George Washington, Alexander Hamilton, and Benjamin Franklin were among the attendees at Revolution on the Hudson, a living history experience held at Pierson Park on the afternoon of Saturday, Oct. 22.
The five-hour event was produced by Revolutionary Westchester 250, a nonprofit founded by Irvington resident Connie Kehoe to build awareness about Westchester’s Revolutionary War history in preparation for the 250th anniversary, in 2026, of the signing of the Declaration of Independence. During the event, State Senate Majority Leader Andrea Stewart-Cousins announced that Kehoe had been appointed to the New York State 250th Commemoration Commission.
Revolution on the Hudson featured theatrical and musical performances as well as demonstrations of daily and military life during the 18th century. There were tables for the historical societies of Ardsley, Irvington, Tarrytown and Sleepy Hollow, White Plains, and Yonkers, as well as Revolutionary Hastings and the Daughters of the American Revolution. Supporters of 18th-century homes were also present, including the Friends of Odell House Rocheambeau Headquarters in Hartsdale and the Friends of Ward House in Eastchester.
Judith Kalaora of Boston performed “A Revolution of her Own,” her play about the life of Deborah Sampson, a woman who disguised herself as a man and then served in the 4th Massachusetts Regiment from May 1782 to October 1883. In July 1782, Sampson was wounded during a skirmish in Westchester. She went on to be honorably discharged and to receive payment and a pension for her service, which she petitioned to receive.
In 2010, Kalaora founded History at Play, through which she portrays Sampson and other historical figures spanning centuries, from Rachel Revere to Hedy Lamarr to Christa McAuliffe. On the evening of Oct. 22, she portrayed Annie Adams Fields at the Grafton Public Library in Massachusetts.
Sean Grady and Gary Petagine performed “Rendezvous with Treason,” one of their six plays about Major Gen. Benedict Arnold’s attempt to surrender West Point to the British. The play depicts the meeting during which Arnold (played by Petagine) handed the plans to West Point to British Major John André (played by Grady) in West Haverstraw on Sept. 22, 1780. André was captured with the plans in Tarrytown on Sept. 23 and then hung in Tappan on Oct. 2.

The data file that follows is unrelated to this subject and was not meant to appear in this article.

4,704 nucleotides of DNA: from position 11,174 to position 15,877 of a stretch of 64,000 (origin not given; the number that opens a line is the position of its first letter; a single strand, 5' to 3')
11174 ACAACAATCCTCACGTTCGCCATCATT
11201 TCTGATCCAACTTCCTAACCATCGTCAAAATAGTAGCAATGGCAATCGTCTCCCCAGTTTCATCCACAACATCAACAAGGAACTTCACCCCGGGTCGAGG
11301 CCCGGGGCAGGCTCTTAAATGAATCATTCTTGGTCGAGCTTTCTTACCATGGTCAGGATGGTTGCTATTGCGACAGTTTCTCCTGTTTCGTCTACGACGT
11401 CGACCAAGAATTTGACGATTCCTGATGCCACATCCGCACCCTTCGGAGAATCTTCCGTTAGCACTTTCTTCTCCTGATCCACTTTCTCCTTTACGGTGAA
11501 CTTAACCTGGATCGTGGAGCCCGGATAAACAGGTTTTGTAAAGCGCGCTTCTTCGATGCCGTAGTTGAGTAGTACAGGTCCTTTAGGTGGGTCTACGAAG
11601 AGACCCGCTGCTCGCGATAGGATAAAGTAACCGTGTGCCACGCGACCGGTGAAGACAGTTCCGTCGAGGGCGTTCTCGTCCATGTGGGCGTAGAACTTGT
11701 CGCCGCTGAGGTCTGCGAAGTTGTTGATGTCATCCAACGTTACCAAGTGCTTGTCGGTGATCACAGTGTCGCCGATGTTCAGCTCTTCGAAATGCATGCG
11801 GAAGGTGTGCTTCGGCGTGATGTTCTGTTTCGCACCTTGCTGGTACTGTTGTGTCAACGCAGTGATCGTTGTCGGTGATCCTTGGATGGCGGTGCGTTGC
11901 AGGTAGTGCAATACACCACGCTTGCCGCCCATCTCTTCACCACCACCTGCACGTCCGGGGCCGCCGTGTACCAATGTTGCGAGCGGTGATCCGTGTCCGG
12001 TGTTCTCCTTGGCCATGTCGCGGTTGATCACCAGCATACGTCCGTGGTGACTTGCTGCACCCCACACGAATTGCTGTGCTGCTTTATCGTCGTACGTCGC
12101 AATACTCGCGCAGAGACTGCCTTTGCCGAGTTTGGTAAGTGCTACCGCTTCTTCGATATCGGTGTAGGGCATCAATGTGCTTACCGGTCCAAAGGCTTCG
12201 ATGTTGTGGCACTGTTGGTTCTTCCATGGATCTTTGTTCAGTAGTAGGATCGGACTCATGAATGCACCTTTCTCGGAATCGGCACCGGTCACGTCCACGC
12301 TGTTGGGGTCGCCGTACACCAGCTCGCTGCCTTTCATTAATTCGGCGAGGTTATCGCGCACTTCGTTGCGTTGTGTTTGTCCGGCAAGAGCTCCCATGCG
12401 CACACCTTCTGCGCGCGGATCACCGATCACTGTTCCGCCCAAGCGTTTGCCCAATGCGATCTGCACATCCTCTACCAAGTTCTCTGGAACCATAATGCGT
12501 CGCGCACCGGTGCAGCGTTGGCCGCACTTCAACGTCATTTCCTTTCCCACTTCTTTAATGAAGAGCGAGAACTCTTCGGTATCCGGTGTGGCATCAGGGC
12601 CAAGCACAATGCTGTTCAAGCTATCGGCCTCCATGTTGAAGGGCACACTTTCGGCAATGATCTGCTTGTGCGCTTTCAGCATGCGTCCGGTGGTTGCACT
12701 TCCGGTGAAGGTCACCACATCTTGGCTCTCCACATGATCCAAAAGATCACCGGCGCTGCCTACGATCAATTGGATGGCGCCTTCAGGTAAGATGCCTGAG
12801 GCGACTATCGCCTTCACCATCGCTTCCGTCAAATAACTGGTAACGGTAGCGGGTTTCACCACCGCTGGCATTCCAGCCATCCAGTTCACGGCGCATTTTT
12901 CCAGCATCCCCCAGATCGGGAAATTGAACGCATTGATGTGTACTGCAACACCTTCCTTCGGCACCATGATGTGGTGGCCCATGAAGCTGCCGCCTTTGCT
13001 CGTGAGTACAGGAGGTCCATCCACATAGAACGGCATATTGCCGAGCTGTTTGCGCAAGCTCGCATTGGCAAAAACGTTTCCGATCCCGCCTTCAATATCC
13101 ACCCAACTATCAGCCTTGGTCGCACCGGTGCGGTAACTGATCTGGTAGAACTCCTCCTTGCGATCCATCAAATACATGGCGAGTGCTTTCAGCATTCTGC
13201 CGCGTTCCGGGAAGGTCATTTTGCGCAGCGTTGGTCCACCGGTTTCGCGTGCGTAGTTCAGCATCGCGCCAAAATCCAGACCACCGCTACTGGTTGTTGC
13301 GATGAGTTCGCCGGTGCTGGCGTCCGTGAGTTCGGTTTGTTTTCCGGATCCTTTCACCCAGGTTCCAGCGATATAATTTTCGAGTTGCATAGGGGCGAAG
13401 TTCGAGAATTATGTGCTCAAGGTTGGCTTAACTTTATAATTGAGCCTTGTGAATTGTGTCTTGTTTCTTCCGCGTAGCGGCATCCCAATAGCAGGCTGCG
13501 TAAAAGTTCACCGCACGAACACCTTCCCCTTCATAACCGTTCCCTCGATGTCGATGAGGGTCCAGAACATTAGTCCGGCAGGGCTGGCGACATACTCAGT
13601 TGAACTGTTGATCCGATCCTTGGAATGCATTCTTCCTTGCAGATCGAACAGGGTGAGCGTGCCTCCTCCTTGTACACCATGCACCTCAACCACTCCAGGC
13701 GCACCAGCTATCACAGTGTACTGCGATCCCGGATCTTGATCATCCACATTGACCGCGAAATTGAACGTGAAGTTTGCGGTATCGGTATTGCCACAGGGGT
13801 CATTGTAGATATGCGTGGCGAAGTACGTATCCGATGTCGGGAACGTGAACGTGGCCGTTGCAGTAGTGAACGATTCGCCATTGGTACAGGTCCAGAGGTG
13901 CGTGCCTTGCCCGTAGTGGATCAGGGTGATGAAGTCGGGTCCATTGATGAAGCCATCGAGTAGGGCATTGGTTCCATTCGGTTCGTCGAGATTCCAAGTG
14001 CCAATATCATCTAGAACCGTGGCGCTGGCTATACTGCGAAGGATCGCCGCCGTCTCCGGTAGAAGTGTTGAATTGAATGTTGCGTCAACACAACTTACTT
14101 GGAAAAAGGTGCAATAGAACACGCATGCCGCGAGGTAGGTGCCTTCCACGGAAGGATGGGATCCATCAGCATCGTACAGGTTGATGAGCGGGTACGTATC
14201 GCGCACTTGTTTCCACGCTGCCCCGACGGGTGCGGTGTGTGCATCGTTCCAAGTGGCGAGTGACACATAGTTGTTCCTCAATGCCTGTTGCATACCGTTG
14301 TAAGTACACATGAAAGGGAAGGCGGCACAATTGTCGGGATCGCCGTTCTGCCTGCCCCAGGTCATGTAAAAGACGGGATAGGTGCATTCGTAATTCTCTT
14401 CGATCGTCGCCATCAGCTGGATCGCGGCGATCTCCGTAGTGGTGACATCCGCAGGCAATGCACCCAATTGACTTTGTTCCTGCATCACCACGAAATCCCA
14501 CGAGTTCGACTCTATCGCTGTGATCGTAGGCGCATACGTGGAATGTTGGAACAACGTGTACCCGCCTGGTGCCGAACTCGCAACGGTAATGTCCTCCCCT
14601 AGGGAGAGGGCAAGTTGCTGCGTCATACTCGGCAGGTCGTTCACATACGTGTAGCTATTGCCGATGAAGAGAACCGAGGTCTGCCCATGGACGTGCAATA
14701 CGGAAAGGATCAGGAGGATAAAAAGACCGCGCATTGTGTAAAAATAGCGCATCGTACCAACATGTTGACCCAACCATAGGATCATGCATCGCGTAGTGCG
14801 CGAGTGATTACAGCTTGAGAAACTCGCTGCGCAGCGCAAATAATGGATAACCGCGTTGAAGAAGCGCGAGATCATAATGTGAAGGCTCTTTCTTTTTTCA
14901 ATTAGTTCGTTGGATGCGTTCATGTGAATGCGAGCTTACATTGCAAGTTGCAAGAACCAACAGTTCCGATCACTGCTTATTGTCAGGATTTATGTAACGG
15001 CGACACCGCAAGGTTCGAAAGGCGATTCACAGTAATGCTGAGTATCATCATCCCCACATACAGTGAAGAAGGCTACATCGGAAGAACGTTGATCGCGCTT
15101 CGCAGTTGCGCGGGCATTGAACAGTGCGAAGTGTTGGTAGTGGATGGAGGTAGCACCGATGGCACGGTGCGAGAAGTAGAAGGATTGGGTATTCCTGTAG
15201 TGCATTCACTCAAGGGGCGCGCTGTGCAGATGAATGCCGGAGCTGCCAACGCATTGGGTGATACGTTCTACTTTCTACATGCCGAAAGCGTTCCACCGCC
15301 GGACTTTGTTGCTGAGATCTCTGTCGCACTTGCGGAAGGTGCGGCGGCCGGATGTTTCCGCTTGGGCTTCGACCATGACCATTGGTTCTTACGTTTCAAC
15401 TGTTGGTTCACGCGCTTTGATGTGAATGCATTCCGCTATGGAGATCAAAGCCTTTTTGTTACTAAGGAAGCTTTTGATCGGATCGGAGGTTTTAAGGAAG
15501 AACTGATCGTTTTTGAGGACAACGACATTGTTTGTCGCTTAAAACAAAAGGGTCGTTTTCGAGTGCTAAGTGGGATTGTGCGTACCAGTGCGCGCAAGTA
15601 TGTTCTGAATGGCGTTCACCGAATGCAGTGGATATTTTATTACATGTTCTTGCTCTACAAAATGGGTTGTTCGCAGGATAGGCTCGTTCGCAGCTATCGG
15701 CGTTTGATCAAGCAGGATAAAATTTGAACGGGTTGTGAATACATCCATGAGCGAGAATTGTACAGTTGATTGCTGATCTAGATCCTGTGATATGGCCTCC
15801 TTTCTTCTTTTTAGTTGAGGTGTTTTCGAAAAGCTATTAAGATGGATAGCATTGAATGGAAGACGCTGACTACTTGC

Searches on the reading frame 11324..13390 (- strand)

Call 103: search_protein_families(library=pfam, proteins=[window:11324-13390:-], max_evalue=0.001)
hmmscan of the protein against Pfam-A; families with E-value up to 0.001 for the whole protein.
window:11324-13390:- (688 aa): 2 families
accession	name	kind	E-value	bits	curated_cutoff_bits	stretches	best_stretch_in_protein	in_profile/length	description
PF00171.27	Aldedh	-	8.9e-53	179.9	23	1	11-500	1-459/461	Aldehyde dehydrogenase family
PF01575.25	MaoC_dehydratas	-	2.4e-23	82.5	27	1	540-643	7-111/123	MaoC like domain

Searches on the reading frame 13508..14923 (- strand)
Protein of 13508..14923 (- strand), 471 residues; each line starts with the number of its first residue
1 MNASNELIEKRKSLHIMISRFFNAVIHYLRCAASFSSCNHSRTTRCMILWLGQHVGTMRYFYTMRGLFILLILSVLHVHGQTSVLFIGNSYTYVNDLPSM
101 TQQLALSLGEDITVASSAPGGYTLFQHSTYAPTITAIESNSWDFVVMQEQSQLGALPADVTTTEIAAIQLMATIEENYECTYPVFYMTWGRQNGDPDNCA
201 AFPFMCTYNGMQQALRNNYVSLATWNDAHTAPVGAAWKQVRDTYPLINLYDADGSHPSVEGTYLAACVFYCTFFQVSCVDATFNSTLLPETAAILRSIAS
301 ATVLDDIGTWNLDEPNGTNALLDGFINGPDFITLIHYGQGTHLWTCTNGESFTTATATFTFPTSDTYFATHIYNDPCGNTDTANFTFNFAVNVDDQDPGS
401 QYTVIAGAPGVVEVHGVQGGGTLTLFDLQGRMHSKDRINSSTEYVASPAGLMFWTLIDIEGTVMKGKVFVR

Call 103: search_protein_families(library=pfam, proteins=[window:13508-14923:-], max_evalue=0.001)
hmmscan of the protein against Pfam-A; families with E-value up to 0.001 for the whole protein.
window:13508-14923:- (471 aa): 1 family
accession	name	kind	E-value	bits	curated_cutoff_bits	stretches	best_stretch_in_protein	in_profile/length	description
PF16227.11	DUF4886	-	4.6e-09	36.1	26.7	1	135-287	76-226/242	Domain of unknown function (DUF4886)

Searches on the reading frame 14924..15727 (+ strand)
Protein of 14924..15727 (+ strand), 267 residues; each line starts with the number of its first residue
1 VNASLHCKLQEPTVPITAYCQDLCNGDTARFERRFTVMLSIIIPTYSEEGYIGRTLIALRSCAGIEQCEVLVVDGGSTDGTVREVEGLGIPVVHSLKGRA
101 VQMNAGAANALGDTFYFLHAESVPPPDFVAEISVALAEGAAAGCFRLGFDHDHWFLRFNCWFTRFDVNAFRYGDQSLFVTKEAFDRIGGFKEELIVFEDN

Grady teaches social studies at Ardsley Middle School. Before Revolution on the Hudson, he and members of that school’s Local History Club, which he co-advises, attended the dedication of a historical marker at Ardsley High School, where Continental troops camped for six weeks during the summer of 1781.
During the final theatrical performance, three brothers — Ron, Vic, and Dennis DiSanto — portrayed John Paulding, David Williams, and Isaac Van Wart, respectively, who captured André in Tarrytown. They were followed by Joy Kelly and then Linda Russell, who both played period music.
The event was punctuated by two parades around the park led by Michael Grillo of Eastchester, dressed as George Washington. He was joined by Tom Hay of Hartsdale, dressed as Rochambeau, as well as members of the Hearts of Oak Militia, the 5th New York Regiment, and the 2nd Continental Light Dragoons, including two horses.
The Hearts of Oak were led by Erik Lichack of Wanaque, N.J., who played Alexander Hamilton. His wife, Eliza Vincz-Lichack, was dressed as Hamilton’s spouse, Eliza Schuyler Hamilton. Before the final parade, the couple led period dance lessons for attendees.
The demonstrations included blacksmithing with Tom Hunt; broom making with Dorene Picker; medicine with Maria Grillo; games and toys with Robert Lee of the New York State Office of Parks, Recreation and Historic Preservation; spinning and weaving with Celeste Sherry and Nancy Van Tassel; and Native American tools with Barry Keegan, who made a similar presentation at the Hastings Public Library on Oct. 23.
Erik Paul of Huntington, Conn., who demonstrated woodworking, had a bench and a chest he made with wood from his home, which was built in 1734. Toward the end of the event, he sold another bench he made to Cynthia Abbott Kauffman, president of the Daughters of Liberty’s Legacy and the White Plains Historical Society, who portrays Ann Fisher Miller at the Miller House, an 18th-century historic site in North White Plains. The day after Revolution on the Hudson, Kauffman and other re-enactors participated in the White Plains Historical Society’s annual commemoration of the Battle of White Plains.
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